Farm Horizons, August 2017

Robotic milking:‘It’s not a fad’

By Starrla Cray

At Green Waves Farm in St. Michael, cows don’t wait for a farmer to milk them morning and night.

Instead, the animals step into a special stall anytime they want, where they are milked by a robot.

The Berning family invested in this technology in 2014. Their setup includes a cross-ventilated free-stall barn with eight Lely Astronaut milking robots, as well as robotic calf feeders.

“We can milk up to eight cows at a time,” said Mark, who co-owns the farm with his brother, Paul, and son, David.

The robotic milkers are operable 24/7, except for about 25 minutes twice a day for washing.

“We’re currently milking 375 cows, and we’ll be pushing 480 by the end of the year,” Mark said during a tour of his farm.

Several people had an opportunity to see Green Waves Farm in action June 30, as the site of a University of Minnesota Extension dairy field day.

The fourth-generation farm currently includes Paul and his wife, Stacy; Mark and his wife, Julie; and David and his wife, Sara.

When asked what it’s like to be married to a dairy farmer, Sara said “it’s really about being flexible.” She explained that plans may change at the last minute, and the family works around the demands of the farm.

Although the robotic milkers have eliminated the need to start milking in the parlor at 4 a.m., the Berning family continues to work the same hours with the expanding herd. The farm also has six part-time employees (mostly high school students) who help out with afternoon chores a few hours per week.

Investing in the future

The decision to expand and add more technology to the farm was made with careful consideration of costs, benefits, and risks. The family also toured several operations to determine what might be feasible for them.

“It’s no different than any other business,” Mark said. “We have a lot of things on a wish list. Some of those things materialize, some don’t, and some take time.”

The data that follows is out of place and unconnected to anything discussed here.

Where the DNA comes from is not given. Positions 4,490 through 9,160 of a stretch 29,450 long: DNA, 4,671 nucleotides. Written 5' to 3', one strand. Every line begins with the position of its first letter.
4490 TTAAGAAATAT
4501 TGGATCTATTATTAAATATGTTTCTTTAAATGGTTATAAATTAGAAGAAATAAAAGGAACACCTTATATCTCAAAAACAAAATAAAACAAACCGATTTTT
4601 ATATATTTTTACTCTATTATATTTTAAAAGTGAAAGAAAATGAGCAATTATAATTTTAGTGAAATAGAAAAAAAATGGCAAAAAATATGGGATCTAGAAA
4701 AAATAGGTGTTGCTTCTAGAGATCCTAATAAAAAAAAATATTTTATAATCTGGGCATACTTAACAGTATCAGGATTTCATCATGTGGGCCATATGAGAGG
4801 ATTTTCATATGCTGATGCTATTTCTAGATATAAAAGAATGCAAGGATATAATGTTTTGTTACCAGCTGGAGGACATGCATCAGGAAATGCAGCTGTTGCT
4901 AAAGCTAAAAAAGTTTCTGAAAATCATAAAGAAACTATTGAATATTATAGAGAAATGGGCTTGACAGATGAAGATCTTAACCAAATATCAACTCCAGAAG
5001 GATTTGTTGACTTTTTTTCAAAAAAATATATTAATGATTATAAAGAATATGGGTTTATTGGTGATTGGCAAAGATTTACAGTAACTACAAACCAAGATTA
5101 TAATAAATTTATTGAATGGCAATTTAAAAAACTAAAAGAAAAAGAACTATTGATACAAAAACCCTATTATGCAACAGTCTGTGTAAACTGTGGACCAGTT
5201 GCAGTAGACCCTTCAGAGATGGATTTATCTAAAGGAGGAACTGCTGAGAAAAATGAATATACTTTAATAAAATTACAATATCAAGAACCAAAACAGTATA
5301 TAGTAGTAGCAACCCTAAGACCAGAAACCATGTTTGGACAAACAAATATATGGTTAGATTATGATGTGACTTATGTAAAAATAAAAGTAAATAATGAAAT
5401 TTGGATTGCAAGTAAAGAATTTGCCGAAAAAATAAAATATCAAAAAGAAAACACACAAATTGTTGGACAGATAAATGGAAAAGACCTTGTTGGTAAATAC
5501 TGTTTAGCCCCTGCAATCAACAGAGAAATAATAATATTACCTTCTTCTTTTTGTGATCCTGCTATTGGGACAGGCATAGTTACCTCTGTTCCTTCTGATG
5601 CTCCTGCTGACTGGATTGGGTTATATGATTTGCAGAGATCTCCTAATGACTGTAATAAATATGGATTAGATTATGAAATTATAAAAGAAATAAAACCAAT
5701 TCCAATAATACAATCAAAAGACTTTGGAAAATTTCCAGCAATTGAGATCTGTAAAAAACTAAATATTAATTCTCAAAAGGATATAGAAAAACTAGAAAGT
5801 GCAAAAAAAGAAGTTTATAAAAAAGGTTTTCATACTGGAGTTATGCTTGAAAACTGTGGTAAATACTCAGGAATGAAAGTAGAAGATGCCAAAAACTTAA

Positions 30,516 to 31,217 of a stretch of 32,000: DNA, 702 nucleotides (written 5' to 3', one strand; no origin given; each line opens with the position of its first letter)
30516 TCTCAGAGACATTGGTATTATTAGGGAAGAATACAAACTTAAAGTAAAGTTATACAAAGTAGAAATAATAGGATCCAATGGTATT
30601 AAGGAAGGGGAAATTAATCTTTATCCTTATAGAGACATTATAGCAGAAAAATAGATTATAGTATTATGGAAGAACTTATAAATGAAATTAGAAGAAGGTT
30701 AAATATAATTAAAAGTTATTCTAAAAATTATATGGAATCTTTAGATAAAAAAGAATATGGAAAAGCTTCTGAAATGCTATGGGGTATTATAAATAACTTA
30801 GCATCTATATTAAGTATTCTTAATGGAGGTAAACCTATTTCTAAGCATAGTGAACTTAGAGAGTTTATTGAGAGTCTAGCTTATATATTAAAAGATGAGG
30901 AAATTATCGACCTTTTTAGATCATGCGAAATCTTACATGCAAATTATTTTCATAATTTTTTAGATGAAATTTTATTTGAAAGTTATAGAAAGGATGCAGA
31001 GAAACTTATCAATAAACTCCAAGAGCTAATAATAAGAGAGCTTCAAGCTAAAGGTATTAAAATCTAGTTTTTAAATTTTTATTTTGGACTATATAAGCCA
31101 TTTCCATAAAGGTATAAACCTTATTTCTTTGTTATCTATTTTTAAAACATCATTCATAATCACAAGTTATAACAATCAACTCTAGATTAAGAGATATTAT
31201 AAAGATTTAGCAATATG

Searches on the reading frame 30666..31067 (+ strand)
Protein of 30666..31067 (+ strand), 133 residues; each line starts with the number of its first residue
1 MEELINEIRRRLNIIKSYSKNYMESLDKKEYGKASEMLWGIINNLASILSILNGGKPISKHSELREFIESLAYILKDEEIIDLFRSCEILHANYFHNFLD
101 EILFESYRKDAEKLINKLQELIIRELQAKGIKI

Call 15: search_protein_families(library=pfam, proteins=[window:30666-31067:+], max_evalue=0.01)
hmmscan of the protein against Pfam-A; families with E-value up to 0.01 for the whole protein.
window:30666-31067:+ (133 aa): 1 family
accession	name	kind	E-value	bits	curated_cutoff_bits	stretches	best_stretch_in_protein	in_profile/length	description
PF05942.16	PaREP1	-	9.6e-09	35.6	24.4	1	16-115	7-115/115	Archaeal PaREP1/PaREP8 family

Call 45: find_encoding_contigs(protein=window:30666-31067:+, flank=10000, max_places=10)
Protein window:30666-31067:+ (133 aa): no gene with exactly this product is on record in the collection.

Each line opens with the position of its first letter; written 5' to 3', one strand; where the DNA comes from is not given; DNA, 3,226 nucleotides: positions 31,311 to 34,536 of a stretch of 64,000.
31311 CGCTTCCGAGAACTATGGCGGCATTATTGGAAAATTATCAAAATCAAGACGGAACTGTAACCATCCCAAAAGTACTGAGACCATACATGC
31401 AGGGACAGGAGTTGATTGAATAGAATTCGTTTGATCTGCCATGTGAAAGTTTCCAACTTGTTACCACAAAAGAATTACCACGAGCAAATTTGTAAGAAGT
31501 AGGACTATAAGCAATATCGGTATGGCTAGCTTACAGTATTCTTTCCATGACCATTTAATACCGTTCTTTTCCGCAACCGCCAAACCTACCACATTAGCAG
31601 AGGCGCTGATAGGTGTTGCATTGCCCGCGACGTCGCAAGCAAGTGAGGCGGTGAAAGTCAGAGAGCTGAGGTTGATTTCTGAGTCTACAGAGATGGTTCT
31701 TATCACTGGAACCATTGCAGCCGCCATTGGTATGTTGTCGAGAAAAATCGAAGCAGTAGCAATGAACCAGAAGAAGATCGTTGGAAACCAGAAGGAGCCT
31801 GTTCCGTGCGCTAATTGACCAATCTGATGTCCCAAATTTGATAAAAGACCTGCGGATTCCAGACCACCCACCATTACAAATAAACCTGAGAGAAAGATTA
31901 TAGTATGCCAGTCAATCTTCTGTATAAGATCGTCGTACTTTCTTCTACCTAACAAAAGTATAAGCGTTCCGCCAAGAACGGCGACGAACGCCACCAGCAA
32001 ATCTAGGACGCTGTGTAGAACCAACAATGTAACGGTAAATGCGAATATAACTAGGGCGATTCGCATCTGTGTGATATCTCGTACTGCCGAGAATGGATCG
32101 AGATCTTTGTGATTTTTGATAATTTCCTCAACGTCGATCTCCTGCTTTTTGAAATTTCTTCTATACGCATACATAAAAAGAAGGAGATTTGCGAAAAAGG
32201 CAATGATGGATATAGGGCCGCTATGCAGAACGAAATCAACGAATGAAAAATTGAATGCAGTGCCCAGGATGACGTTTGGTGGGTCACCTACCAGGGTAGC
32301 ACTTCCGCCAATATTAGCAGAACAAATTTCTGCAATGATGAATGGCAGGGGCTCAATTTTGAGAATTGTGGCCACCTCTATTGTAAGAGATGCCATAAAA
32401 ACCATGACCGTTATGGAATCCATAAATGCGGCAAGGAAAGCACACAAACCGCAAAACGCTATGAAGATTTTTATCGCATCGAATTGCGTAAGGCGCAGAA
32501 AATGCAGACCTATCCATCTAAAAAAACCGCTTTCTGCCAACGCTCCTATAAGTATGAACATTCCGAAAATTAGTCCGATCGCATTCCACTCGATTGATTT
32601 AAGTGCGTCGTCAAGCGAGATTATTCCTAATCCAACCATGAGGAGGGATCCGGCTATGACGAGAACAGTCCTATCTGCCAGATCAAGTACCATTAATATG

Planning and strategizing are key, but discussion doesn’t have to be at a formal business meeting.

“It might be [while we’re] walking from one building to the other, through the day,” Mark said. “It’s a lot of communication.”

So far, the Berning family has been pleased with their investment decisions. Previously, milking took place each morning and evening. Now, with the robots milking throughout the day, cows are milked an average of 2.8 times per day.

Milk production continues to increase as well – from about 80 pounds per cow each day in 2016, to an average of 88 pounds in 2017.

Robotic milking ‘isn’t for everybody’

The Green Waves Farm tour was sponsored by AgStar, Federated Coop, Munson Lakes Nutrition, and Leedstone.

“Robotic milking isn’t for everybody,” Jake Moline, a representative of Leedstone, said during the field day. “It’s for people who are really good with detail.”

According to a 2016 article from Online Sciences, a few disadvantages of robotic milking may include a higher initial cost, less farmer contact with the animals, increased complexity, and difficulty training cows to use the robotic system.

Moline said his company (which offers veterinary medicine) works with 44 families who have purchased robotic milking equipment.

“Robotic milking is not a fad,” he said. “It’s not going away.”

Before investing in robotic milkers, Munson Lake Nutrition dairy production consultant Jeff Thorpe recommends asking, “Does someone on the farm love the cows?”

A love for the herd is important, he explained, because although the milkers reduce labor, they are not “automatic,” and a great deal of care is still needed.

The robotic system helps keep track of how a cow is doing, and if something changes – such as a drop in rumination or reduced milk quality – the Bernings are immediately alerted to check it out.

For the calves, too

Robotic calf feeders help keep an eye on the younger animals at Green Waves Farm. Computer monitoring shows how much each calf is drinking and eating, giving an early indication of potential illness.

“The bounce-back time is so much shorter, it’s unbelievable,” Mark said, explaining that illnesses are often caught sooner than before, and can be treated quickly.

Mark’s son, David, said he has learned a lot about troubleshooting the past few years. Although he has a college degree in agriculture, he came back to the farm with an open mind, ready to learn.

As is the case for many people in agriculture, farming is more than a career for David – it’s a way of life.

“I could probably get paid more doing something else, but at the end of the day, it’s not really work if you love what you’re doing,” he said.

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